The street in front of my house is a county road, moderately busy during morning and evening rush hours and with a random trickle of traffic in between. It’s a connector of sorts between the Interstate and the two-lane U.S. highway that runs through my town, and because of that, motorcyclists take this road quite regularly. There are a lot of small riding groups and occasionally a local club run will go past my house.
But for the past few weeks, it’s been rather quiet around here. Winter has firmly planted its roots in the Northeast soil, and I haven’t seen or heard a motorcycle in several weeks. Nor have I gotten mine out very often. Oh, sure, there was the New Year’s Day ride, and a few 300-mile round-trip excursions to Southeast Pennsylvania to get some customization done on my new FLHR, and there may be a few more road trips before the weather breaks, but mostly, the bikes sit idle.
Spring, or Imbolc, as it’s known in certain cultures, is the time when the earth reawakens, when everything is born anew. But wintertime is when the real magic happens, when introspection occurs, seeds are sown and plans are lain. And although I’d rather be on the road, it’s a fine time to think about the upcoming riding season. So I sit in front of the computer in my office, staring out the window into the backyard which has just been covered with a fresh two-inch layer of snow.
Much as I look forward to hitting the road, there are some places where a bike just can’t take me. And others where I just don’t have the time due to deadlines or other commitments, or the snow and ice make the ride difficult, dangerous, and sometimes downright impossible. For instance, riding the 1,100-plus miles to Daytona Beach for Bike Week, which I’ve ridden several times, the latest with snow on the roads and me white-knuckling it nearly the entire way, even dropping the bike on ice during one frigid trip.
One alternative transportation choice involves the Amtrak Auto Train, where I ride only 240 miles from my home to Lorton, Virginia, and when I arrive in Sanford, Florida, some 17 hours later, refreshed and ready to roll, I’m only 40 miles to Daytona. The Auto Train is a relic of a bygone era, when travel by rail was celebrated with luxury trappings, from the cocktail hour to the meals served on fine china in the exclusive dining car to the movies shown after dinner. Watching the world whiz by while sitting in my private sleeper compartment puts me in a peaceful, contented, and sometimes meditative state unmatched by any other mode of transport—except actually riding my motorcycle, of course. And my bike enjoys the same pampering, traveling along with me in a specially-modified rail car. The Auto Train gives a whole new meaning to “riding by rail.”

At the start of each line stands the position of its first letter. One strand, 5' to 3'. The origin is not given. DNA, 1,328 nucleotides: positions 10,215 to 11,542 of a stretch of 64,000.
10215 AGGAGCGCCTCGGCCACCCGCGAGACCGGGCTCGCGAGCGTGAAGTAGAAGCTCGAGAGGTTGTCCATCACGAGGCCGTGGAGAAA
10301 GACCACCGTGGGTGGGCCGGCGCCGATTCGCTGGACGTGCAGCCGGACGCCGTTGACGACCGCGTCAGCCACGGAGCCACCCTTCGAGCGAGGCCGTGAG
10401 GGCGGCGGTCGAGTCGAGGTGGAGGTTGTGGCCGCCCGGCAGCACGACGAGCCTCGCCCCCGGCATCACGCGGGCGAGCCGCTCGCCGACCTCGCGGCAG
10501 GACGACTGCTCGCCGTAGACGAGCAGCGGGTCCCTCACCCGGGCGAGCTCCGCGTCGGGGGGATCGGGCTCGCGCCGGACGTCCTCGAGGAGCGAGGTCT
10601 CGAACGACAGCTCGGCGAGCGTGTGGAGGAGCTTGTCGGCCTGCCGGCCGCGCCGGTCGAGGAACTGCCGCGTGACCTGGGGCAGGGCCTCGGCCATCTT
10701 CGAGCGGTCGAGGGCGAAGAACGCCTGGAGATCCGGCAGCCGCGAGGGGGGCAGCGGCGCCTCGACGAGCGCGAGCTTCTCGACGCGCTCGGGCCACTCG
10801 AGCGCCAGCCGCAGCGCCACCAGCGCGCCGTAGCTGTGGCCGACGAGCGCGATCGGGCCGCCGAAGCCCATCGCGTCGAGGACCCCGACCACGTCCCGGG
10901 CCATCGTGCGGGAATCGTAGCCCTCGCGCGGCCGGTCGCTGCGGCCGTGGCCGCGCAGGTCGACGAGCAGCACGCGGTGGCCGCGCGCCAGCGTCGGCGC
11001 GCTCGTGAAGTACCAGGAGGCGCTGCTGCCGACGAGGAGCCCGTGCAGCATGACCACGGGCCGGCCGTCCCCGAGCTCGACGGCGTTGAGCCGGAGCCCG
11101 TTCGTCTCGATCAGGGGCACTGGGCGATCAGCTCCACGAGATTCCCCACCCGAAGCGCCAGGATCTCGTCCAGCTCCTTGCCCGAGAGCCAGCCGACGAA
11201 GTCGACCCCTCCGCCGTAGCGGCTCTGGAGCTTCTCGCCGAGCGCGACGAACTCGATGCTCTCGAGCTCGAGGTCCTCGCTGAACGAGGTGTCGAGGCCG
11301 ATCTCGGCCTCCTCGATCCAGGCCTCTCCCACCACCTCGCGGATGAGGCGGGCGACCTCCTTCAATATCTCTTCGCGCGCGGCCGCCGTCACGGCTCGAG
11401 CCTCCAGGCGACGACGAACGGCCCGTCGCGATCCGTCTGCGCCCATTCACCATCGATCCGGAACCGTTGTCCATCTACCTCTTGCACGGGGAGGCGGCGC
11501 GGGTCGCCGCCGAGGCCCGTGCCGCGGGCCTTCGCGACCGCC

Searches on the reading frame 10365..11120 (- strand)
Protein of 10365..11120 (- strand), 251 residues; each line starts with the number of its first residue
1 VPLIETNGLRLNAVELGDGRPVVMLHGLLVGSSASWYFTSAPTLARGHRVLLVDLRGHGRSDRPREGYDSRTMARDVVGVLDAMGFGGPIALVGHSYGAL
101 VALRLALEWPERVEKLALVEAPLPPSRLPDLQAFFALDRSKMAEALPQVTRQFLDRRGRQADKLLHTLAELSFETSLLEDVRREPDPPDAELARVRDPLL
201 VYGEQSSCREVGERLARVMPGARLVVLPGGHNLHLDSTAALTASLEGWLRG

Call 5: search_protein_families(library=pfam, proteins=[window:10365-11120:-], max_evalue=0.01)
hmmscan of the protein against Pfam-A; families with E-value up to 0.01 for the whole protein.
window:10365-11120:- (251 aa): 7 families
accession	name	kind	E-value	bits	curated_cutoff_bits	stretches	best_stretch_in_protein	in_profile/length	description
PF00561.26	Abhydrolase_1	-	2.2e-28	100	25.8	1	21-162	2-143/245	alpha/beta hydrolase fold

Riding from where I live in the Northeast to any number of Southeastern destinations also brings in other transportation options that can accommodate my bike as well as me. Although it might be a little slower to hug the coast than to traverse the Interstate, I truly enjoy riding my bike onto the Cape May-Lewes Ferry that carries us from the southernmost tip of New Jersey across the Delaware Bay to the northern portion of the Delmarva Peninsula. The 80-minute crossing provides a pleasant lunch break on my way to, well, most any destination along the Atlantic coast. After arriving at the Lewes, Delaware, terminal, the relaxing 150-mile ride down mostly rural secondary roads then brings me to the Chesapeake Bay Bridge-Tunnel that traverses a spectacular 23-mile route over and under the waters where the Chesapeake Bay meets the Atlantic Ocean. When construction was completed in 1964, the magnificent structure was selected as one of the seven engineering wonders of the modern world, and it still leaves me in awe every time I ride it. Plus there’s a surprisingly good restaurant, the Chesapeake Grill, and gift shop on the man-made Sea Gull Island that offers sweeping views of Chesapeake Bay.
Many other water-crossing options are available where roads don’t exist to get my bike and me from one point to another. Another pleasurable crossing is the ferry from Hatteras Island on the southern tip of the Outer Banks to Ocracoke Island, where shortly after departing the ferry you can stop to see the wild horse before you reach the village rich with pirate lore. Other ferries in include those to Cedar Island and Swan Quarter. There are seven North Carolina ferry routes in all, and some are free.
I’ve made several trips to Milwaukee, Wisconsin, for Harley-Davidson anniversary celebrations, the Milwaukee Rally, and just to visit the Harley-Davidson Museum and other attractions. Had it not been for the ferries, I most likely wouldn’t have wanted to ride there. I’ll do just about anything to avoid the dreaded Chicago traffic that makes traveling I-90/I-94 corridor such a nightmare. There are two ferries I’ve taken across Lake Michigan: the S.S. Badger, an older, slower, less expensive option that’s a straight 80-mile shot south to Milwaukee, and the newer, quicker, pricier (but cushier) Lake Express Ferry that leaves you just a few miles from the museum.
While traveling in Canada, I’ve taken several ferries in Quebec, each offering marvelous opportunities to enjoy picturesque views from different perspectives not seen from land, all while my bike is traveling with me. Numerous vehicle-carrying ferries exist in North America, and I’m convinced it’s one of the best ways to tour those places that you can’t reach by motorcycle or even just need a better way to get there.